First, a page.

# Wind energy for the home

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Umm...

Any discussion points? Questions? Bold statements?

If you have none, I'll just throw one in: The energy-payback time of those small windturbines, including the adaptations you need to plug it into the net, or to provide some energy storage is longer than the lifetime of the turbine.

(I didn't calculate it, I'm just guessing - but at least there's a discussion now - you're welcome).

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Yes, commercial wind turbines are very expensive on a cost per watt basis, and that is just for the turbine. The battery storage and control circuitry is a whole extra money-pit.

Unless you live on a really large plot in an area of medium to high windspeed away from whingeing neighbors or are off-grid so that anything is better than nothing, then they barely get out of the "street-cred" or "green cred" area.

For a couple of years I have been lashing up various experimental configurations (always with the main aim of minimum cost and mechanical complexity).

In a nutshell I can definitely say that with windpower, size is definitelyeverything, and if capital expenditure is an obstacle, then DIY is the way to go but no guarantee of success without much hard work and many setbacks along the way.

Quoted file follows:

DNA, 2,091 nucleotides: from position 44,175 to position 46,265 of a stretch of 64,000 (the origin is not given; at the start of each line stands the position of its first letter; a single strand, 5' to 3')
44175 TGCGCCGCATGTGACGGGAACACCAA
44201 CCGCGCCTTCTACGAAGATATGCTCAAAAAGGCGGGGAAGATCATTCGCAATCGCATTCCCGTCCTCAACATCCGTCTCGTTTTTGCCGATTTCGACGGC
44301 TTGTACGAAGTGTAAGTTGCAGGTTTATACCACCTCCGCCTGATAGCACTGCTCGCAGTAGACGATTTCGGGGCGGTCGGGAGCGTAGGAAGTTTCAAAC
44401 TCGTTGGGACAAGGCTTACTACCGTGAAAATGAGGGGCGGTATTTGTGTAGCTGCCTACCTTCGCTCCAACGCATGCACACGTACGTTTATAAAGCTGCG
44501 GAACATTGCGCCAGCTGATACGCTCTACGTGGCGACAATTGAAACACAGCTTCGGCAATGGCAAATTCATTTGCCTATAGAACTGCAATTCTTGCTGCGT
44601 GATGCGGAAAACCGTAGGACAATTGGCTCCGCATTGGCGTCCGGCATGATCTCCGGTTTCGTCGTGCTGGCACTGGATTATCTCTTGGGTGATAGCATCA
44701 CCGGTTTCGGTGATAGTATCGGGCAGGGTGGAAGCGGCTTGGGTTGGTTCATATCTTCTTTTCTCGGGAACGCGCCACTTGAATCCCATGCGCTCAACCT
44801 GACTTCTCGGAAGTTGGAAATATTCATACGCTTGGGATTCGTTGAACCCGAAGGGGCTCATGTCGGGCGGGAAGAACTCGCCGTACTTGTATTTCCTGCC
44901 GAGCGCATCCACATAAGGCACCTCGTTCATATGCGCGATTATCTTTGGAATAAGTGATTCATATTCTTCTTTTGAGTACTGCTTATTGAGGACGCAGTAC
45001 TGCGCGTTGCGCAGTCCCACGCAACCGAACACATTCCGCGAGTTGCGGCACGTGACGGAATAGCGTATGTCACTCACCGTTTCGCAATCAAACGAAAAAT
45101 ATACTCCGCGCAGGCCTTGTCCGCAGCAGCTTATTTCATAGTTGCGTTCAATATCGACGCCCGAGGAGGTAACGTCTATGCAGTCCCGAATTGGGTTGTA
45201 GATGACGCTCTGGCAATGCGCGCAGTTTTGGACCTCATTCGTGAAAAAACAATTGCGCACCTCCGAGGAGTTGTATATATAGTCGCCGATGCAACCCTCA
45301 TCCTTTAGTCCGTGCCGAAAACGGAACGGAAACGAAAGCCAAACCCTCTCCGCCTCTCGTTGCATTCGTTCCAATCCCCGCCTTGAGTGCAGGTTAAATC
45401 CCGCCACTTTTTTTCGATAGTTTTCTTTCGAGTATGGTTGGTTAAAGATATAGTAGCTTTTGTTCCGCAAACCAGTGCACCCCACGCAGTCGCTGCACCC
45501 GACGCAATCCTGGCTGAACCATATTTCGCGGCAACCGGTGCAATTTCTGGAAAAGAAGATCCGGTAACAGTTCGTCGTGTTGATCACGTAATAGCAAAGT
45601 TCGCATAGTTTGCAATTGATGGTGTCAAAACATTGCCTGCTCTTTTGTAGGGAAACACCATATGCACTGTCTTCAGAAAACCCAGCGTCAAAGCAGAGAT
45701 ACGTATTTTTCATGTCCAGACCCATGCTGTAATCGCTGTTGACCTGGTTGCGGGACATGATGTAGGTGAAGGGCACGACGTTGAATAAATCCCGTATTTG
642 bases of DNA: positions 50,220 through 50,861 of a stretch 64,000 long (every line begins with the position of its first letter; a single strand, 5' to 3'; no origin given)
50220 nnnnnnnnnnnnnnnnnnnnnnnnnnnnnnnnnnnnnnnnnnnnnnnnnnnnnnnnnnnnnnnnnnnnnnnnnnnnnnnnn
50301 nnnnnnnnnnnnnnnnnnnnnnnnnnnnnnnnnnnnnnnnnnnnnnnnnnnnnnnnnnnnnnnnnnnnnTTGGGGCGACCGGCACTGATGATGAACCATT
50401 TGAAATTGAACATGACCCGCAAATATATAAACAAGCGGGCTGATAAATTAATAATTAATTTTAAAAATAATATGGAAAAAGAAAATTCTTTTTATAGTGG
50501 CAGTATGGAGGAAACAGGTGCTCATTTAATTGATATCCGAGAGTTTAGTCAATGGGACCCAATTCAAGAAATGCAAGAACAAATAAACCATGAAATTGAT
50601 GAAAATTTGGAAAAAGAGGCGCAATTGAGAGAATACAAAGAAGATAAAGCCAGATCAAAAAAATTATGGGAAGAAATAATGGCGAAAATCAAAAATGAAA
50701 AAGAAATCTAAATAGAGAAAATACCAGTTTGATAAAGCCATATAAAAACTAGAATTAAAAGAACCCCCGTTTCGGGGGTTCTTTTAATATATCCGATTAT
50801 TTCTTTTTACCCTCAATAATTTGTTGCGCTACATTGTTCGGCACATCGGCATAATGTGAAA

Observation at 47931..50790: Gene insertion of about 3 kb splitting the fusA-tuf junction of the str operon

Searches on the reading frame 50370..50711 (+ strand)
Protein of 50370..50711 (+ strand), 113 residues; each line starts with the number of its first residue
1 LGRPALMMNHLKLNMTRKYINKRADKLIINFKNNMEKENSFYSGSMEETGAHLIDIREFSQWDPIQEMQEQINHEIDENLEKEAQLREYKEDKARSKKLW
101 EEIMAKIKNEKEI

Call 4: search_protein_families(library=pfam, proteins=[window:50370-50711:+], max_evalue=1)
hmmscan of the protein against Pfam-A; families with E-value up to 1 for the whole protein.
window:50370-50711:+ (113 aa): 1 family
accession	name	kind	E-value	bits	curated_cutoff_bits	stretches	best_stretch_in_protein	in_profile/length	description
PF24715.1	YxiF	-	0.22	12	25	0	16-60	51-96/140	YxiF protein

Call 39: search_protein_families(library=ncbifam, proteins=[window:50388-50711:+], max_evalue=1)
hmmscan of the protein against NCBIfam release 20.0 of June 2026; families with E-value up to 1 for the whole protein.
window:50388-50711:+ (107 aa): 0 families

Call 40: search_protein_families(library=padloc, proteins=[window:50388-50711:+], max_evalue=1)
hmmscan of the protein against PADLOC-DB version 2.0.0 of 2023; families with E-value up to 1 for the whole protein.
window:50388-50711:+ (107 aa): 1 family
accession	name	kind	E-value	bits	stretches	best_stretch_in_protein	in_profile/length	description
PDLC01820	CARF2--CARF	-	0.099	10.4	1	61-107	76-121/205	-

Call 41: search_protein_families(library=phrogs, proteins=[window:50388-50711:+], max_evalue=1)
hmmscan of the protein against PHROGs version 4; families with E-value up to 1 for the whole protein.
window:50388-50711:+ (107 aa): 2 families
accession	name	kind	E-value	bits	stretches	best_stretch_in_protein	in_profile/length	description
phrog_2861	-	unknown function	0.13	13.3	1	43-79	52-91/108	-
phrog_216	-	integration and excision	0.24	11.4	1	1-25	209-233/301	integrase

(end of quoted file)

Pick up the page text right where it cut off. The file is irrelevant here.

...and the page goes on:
Edited by gcol

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That figure of $200 is pure wishful thinking.The cost of neodymiums and magnet wire alone can gobble that up in a mill to produce anything but hobby amounts of power. The blades are hand-carved, the alternator homebuilt usually based on a Volvo wheel/brake hub assembly, coils handwound. You have not included tower, storage batteries, (deep-cycle, expensive,) rectifiers, voltage controllers, etc. Now add in all the unpaid man-hours as well. Do some business studies having regard to normal cost and profit figures, add in the costs of the installation team and if even a very modest 200w outfit comes in, retail, at less than$2500 I would be surprised.

The gulf between dreams and reality.

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Just wondering, do you have a link to the webpage of that guy who's using the volvo parts to make alternators? I haven't been able to re-find it after seeing it a while ago.

It sounds like your vertical axis rotor is like something I keep wanting to try, I figure that the walls of my house kind of act like a collector for stray breezes and a savonius rotor at a corner may be more effective than having a free standing one. I was hoping to get something like 500W out of something about 12' high by 2' diameter though.

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Try Googling hugh piggott and or scoraig. He developed the idea, it is now the most popular homebrew wind alternator system. But it needs higher rpm than you get with a savonius, and the lower axial loads on a savonius don't really need something that beefy. Need larger diam. rotors to get higher rim speed. With 2' dia, blades, why not 2' dia rotor? plenty of room. allows for more magnets than a normal person can afford! On traditional horizontal axis mills they like to keep alternator dia. down to reduce wind drag.

There are some really really good discusion boards out there on this stuff. Try "windstuff now" and "otherpower". Reluctant to say more, am fast approaching the limits of newbie idiocy. Don't want to give you wrong info. Good luck.

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